Have you any advice for budding performance poets?

Never stop doing it.

If you could change one thing about the world, what would it be?

I would make people less afraid of strangers. It’s hard, I know; strangers have done some pretty shitty things to me in the past. But, I think, generally, people are a lot more kind and caring than we’re led to believe. And they often do bad for a reason. If the news spent an equal amount of time telling us about caring stuff people had done, as well as all the horror, we’d feel a lot less frightened and a lot more inspired about life. But I don’t think they want us to feel like that – we might start changing everything.

Can you share with us a couple of your poems?
Yeah, I’d love to.

‘Doctor Dave’

There’s a doctor in North Shields

who treats his patients like his equals

and preaches power to the people,

his name is Doctor Dave.


He’s the anti-establishment GP,

the healthcare revolutionary,

like Che Guevara, but less hairy;

he wears the same beret.


If you want kebab and chips

and you don’t want to hear the risks

of it daily slipping round your lips

he’ll say no more about it.


He’s not going to lecture you

until his wised cheeks turn blue,

there’s loads of options there for you

but he’s not going to shout it.


Doctor Dave, Doctor Dave,

he won’t say you need to behave

or stop you going to a rave

in a snake infested bog.


You could smoke 50 a day

and give up walking for Segway

while sniffing lines of pure cocaine,

guilt tripping’s not his job.


I know there’ll be some people who’ll

think that it’s despicable

that Doctor Dave’s so liberal

when it comes to giving lessons.


Their heads will shake till they spin off

and just before it they will scoff:

“Those scumbags need a telling off!

Where’s Doctor Christian Jessen?”


But from each shivering student drinker

out without a coat in winter,

to lard ingesting pensioners

who didn’t want so long,


we spend the most time in the grave

and no one ever changed their ways

because they heard a doctor say:

“I’m right and you are wrong.”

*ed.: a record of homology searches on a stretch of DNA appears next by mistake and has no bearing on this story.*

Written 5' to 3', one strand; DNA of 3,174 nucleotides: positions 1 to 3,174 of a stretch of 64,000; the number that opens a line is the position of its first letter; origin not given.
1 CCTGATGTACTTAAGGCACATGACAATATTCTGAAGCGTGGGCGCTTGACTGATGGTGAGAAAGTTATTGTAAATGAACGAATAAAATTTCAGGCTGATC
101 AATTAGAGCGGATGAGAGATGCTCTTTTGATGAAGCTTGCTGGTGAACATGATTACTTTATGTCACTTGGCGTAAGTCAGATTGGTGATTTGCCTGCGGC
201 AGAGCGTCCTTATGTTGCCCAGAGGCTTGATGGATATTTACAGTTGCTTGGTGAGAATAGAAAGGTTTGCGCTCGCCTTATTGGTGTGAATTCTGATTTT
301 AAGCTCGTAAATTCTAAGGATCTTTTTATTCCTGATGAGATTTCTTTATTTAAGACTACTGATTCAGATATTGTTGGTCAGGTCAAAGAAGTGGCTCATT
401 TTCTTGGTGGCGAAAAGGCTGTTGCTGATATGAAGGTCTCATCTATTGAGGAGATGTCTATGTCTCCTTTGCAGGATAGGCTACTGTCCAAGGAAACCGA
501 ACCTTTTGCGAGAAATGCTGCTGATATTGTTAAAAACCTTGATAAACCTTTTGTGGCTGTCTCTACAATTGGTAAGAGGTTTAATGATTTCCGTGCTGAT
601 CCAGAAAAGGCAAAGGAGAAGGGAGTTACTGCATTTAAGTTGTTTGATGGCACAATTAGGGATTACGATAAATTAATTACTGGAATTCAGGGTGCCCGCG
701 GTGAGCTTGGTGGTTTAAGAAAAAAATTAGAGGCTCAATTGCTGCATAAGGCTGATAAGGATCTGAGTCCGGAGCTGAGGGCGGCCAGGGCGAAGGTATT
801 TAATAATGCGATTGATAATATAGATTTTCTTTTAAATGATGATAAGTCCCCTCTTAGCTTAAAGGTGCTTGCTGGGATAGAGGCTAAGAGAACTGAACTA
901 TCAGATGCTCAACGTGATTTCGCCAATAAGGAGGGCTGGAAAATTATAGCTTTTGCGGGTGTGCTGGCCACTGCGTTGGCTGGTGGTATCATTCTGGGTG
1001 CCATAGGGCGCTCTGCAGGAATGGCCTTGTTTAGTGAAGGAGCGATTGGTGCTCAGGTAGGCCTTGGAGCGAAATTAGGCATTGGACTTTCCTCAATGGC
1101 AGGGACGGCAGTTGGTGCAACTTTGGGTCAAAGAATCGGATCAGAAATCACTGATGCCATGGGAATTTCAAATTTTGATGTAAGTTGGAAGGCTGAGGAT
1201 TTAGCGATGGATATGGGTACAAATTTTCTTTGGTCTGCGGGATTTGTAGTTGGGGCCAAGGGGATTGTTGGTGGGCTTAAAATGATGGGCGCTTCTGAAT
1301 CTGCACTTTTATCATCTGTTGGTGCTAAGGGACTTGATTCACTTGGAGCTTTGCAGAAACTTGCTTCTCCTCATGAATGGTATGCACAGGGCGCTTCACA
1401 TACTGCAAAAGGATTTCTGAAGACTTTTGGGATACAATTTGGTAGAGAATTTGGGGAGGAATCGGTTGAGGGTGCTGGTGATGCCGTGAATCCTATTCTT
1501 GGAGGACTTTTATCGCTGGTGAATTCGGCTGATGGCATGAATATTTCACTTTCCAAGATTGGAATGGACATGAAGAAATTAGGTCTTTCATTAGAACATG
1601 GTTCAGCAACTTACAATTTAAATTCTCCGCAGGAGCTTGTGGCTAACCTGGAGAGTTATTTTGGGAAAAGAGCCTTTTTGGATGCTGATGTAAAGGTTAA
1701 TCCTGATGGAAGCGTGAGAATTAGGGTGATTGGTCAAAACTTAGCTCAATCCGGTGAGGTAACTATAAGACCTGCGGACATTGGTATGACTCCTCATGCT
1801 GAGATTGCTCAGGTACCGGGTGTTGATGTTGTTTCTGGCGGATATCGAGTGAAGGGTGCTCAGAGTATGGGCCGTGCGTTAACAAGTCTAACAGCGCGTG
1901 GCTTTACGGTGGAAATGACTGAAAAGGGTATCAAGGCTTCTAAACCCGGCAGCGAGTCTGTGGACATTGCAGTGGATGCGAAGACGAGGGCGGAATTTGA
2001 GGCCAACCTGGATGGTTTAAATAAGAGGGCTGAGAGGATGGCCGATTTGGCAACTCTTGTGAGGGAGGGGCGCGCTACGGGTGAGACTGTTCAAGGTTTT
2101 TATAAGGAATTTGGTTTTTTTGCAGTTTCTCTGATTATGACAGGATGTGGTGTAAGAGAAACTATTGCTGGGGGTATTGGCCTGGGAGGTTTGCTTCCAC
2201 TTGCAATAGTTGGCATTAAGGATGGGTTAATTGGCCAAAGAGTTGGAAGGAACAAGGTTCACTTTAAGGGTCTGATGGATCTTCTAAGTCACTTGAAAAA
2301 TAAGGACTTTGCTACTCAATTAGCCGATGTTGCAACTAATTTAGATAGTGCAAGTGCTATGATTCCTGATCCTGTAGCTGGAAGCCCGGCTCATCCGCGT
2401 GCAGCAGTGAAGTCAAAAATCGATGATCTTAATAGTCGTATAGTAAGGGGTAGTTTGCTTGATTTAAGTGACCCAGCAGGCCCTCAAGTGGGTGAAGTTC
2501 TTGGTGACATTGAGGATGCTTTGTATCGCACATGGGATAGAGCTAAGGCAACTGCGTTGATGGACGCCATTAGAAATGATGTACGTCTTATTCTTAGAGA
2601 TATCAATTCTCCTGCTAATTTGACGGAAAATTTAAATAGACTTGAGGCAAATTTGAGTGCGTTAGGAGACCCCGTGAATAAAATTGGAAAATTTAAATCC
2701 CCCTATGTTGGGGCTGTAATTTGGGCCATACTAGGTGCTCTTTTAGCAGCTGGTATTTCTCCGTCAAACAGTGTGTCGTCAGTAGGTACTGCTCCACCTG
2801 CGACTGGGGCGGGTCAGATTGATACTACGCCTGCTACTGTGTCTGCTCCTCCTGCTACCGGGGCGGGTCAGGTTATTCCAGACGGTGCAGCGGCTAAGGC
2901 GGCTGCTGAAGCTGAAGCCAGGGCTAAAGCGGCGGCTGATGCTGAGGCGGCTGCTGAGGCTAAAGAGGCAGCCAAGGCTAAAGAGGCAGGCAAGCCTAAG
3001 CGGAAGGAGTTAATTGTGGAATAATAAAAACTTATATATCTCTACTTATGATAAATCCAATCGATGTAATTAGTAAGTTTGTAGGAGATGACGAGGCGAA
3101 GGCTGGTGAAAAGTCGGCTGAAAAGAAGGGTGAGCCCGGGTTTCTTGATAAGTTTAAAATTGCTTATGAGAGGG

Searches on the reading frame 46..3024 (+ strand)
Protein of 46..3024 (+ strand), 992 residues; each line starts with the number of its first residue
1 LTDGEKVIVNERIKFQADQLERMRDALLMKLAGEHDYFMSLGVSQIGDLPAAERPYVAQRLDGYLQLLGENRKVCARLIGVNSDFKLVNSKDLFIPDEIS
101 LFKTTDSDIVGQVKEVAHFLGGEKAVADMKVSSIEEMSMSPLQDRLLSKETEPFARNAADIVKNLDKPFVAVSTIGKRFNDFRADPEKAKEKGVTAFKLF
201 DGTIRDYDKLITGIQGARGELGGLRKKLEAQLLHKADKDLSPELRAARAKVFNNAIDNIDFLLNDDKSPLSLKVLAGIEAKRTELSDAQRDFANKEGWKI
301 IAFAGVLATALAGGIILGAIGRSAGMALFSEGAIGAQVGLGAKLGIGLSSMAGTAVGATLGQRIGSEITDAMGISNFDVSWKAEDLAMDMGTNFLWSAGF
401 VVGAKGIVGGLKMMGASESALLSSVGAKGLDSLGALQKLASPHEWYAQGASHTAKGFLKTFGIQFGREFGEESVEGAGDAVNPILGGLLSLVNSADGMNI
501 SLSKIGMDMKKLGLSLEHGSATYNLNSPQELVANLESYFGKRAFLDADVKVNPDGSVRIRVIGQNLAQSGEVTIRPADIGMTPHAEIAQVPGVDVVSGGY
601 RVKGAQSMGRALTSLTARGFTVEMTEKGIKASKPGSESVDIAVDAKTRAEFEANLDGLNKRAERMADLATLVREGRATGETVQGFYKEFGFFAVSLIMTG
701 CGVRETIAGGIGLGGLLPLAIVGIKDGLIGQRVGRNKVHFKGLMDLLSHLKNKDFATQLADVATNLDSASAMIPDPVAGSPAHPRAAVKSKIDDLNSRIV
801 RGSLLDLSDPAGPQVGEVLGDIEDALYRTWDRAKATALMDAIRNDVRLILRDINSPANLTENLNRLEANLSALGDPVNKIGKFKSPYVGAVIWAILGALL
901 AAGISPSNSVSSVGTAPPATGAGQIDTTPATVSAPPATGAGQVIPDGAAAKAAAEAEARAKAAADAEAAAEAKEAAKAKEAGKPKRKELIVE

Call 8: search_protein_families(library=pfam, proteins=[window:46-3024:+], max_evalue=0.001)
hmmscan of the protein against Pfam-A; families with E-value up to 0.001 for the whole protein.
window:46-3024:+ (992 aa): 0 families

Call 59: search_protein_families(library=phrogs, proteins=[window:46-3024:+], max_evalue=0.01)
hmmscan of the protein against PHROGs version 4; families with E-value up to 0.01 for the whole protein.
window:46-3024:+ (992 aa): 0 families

‘At 16’

I want to help raise a cool girl

A girl who’s allowed to be seen and heard

A girl who knows no colour or job is ‘not for her’

I want to help raise a cool girl


A girl who knows she could play football

Against the hardest boy in the class

And tackle him before he has the chance to pass

Sprinting the length of the field to score a hat-trick

Knows she could be a mechanic

Or the world’s best Formula 1 driver

And even if that’s not what she wants

Knows she could easily parallel park


I want to help raise a girl who says what she thinks

Who at 16 wins arguments with socialist politics

Who understands lads who interrupt her

Aren’t more clever

They’re just pricks

I want to help raise a cool girl


A girl who knows cooking and cleaning

Aren’t jobs reserved just for her

A girl who feels sorry for those that say

They only dream of their wedding day

Who keeps a space saved for an act so great

It helps to make the world a better place

I want to help raise a cool girl


With the strength to filter out the pressure

From every advert and newspaper

Telling her she’s ugly and the wrong shape

A girl who’s not afraid

Of her gender or her sexuality

Knows either of these could change their name

And she’d still be loved by her family

I want to help raise a cool girl


And I know she won’t find it easy

She’ll have to make choices

In a world that’s geared to make her fail

A world that grabs and intimidates

In a way I’ll probably never really appreciate


But I want to help raise a girl

Who knows the difference

Between doing what’s expected

And doing what’s best for you

Between making a choice

And doing what you’ve been told to

Between freedom

And the same

Old shackles

With different chains


What is next for you? What plans have you got?

I’m really hoping to take Door-to-Door Poetry all around the country by autumn of this year, to prove anyone can enjoy poems and that strangers really aren’t as scary as they seem.

I’m also going to do a show about what’s happened to me so far at the Edinburgh Fringe in the summer. I’ve got loads of stories I want to tell, from my trip down to the Byker Wall – an area synonymous with crime and violence – to visiting a mosque for the very first time. It’ll be running from the 5th to the 27th of August at the Banshee Labyrinth at 4pm every day (apart from Thursdays). If you’re around, get yourself down. It’s on the PBH which means it’s free entry too!


Pictures courtesy of Adam Opie: Website